ZFS is a filesystem and like most fileystems it will do exactly what you tell it to. If you accidentally delete something, you get a virus, your OS screws up, hardware failure etc, ZFS will not save you. ZFS will write whatever you tell it to, good or bad. It will be perfectly happy to write corrupt data because something else screwed up. It will even checksum and tell you your corrupt data is good when you scrub it.
True archiving with some kind of difficult to modify external verification prevents all that. ZFS could be used to store an archive separate from your main data (weather stored on ZFS or not) but it's complexity, poor OS support and lack of recovery tools (see below) make it a poor choice over simpler filesystems.
This is very true, and a very important thing to keep in mind. ZFS may be dubbed, "The end-all to all filesystems", but the operative word being "filesystems". The "scary" thing that you're pointing out here is that data. is. not. safe. ever. No checksumming or parity protection will protect my data from me doing "rm -rf" on the wrong target (I've done this a couple of times), mirrordir'ing the wrong way around (once), or the fire downstairs from spreading and devouring my precious magnetic platters (not yet)
The example you're giving with it being happy to write out corrupt data, perfectly checksummed and stored "correctly" is an eye-opener to many users. Point in fact, a German guy on the zfs-fuse mailing list over the last couple of months who's experiencing concistent checksum errors being reported (as fixed) with each call to zpool status. Every scrub reports several checksum errors being fixed. Now, if that corruption is due to bad memory (or, to a lesser degree, on the controller-level), chances are a very large number of his files are wastebin material.
We have to keep that in mind, but be as that may, that's no reason not to pursue a solution that ensures integrity in its own domain. While any bad memory chip or controller or lightning can corrupt your data on any FS, in terms of data integrity ZFS is still the best solution at the moment.
Gonna take an easy punch and say that your point about "true archiving" is subject to exactly the same restrictions, being that any file has to exist in a filesystem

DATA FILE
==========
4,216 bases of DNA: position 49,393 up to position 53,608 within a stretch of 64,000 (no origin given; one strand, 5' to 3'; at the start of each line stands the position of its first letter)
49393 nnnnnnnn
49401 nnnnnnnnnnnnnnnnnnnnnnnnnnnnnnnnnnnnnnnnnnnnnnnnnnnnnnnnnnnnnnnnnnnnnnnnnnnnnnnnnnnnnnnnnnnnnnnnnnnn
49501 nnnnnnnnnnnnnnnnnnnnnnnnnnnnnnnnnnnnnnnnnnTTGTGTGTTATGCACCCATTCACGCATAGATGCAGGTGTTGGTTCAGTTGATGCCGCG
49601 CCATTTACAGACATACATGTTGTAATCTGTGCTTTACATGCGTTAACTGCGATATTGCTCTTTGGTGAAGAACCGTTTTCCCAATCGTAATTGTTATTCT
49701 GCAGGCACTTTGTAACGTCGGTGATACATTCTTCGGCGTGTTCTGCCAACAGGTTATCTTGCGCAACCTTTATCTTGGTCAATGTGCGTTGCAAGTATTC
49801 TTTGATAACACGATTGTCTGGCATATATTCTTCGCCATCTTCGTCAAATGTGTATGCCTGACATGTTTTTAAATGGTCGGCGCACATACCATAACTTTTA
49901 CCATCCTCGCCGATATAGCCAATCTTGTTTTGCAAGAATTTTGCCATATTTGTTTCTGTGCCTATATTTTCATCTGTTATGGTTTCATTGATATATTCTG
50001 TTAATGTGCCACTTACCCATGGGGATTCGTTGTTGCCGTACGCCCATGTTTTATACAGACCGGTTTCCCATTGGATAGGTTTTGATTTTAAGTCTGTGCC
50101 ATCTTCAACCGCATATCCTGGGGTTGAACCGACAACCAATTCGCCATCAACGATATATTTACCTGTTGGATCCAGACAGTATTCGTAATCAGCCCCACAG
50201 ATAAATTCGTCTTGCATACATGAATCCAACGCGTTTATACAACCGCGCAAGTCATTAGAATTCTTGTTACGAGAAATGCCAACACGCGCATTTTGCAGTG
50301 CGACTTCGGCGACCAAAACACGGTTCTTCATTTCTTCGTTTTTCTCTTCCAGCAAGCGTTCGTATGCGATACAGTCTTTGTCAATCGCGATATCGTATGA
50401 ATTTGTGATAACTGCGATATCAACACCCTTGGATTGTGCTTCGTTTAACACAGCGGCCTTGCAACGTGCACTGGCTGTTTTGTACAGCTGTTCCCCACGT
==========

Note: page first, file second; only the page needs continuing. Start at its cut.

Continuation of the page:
But your point is good; no data is safe on any solution, so backups are the way to go. Preferably off-site, so that fire next week doesn't each your backup, too.
It's not only that ZFS is complex: it's brittle.
Opinion again. Zzzzz... Gonna back any of this up? How long have you used ZFS, did you say?
HFat is 100% right. ZFS is very new and does much more than other filesystems. There are lots of opportunities for something to go wrong. Have you used ZFS on a memory constrained system? Such as the likely case in a VM? If ZFS wants more memory than it can get it just crashes and takes the OS with it.
There are also no recovery tools for ZFS (fsck, chkdsk, etc). ZFS proponents claim it's unnecessary, but there are lots of horror stories on google to show that not to be true. Every filesystem can get corrupted, even ZFS.[/quote]
Seriously, people have to stop saying that. ZFS is running on year seven now, and it's not "brittle" at all. Any FS in its infancy will result in lost data. In ZFS's case were you could previously see it destroyed by a simple power loss - release
versions, mind you, well that's just unforgivable. But this was resolved long ago, yet the horror stories still remain on the internet, as they should. But we should judge an FS by its current state, not its history.
About the memory issues; yes, I experienced that quite a few time with previous versions of ZFS-FUSE, but it never took down the system. It took down several FSes which could not be mounted, but without data loss, and it was resolved in the next version.
Of course, it there's not enough memory to sustain the FS that your system resides on, then any system will go down in flames eventually, but that would go for any FS. Yes, ZFS uses more memory than simpler filesystems, which is to be expected as you get snapshotting, dedupping, compression, checksumming and parity protection which isn't available in other FSes. Still a point to make, I agree, if your resources are low. In that respect, ZFS is definitely not the end-all filesystem. Wouldn't run it on my android, that's for sure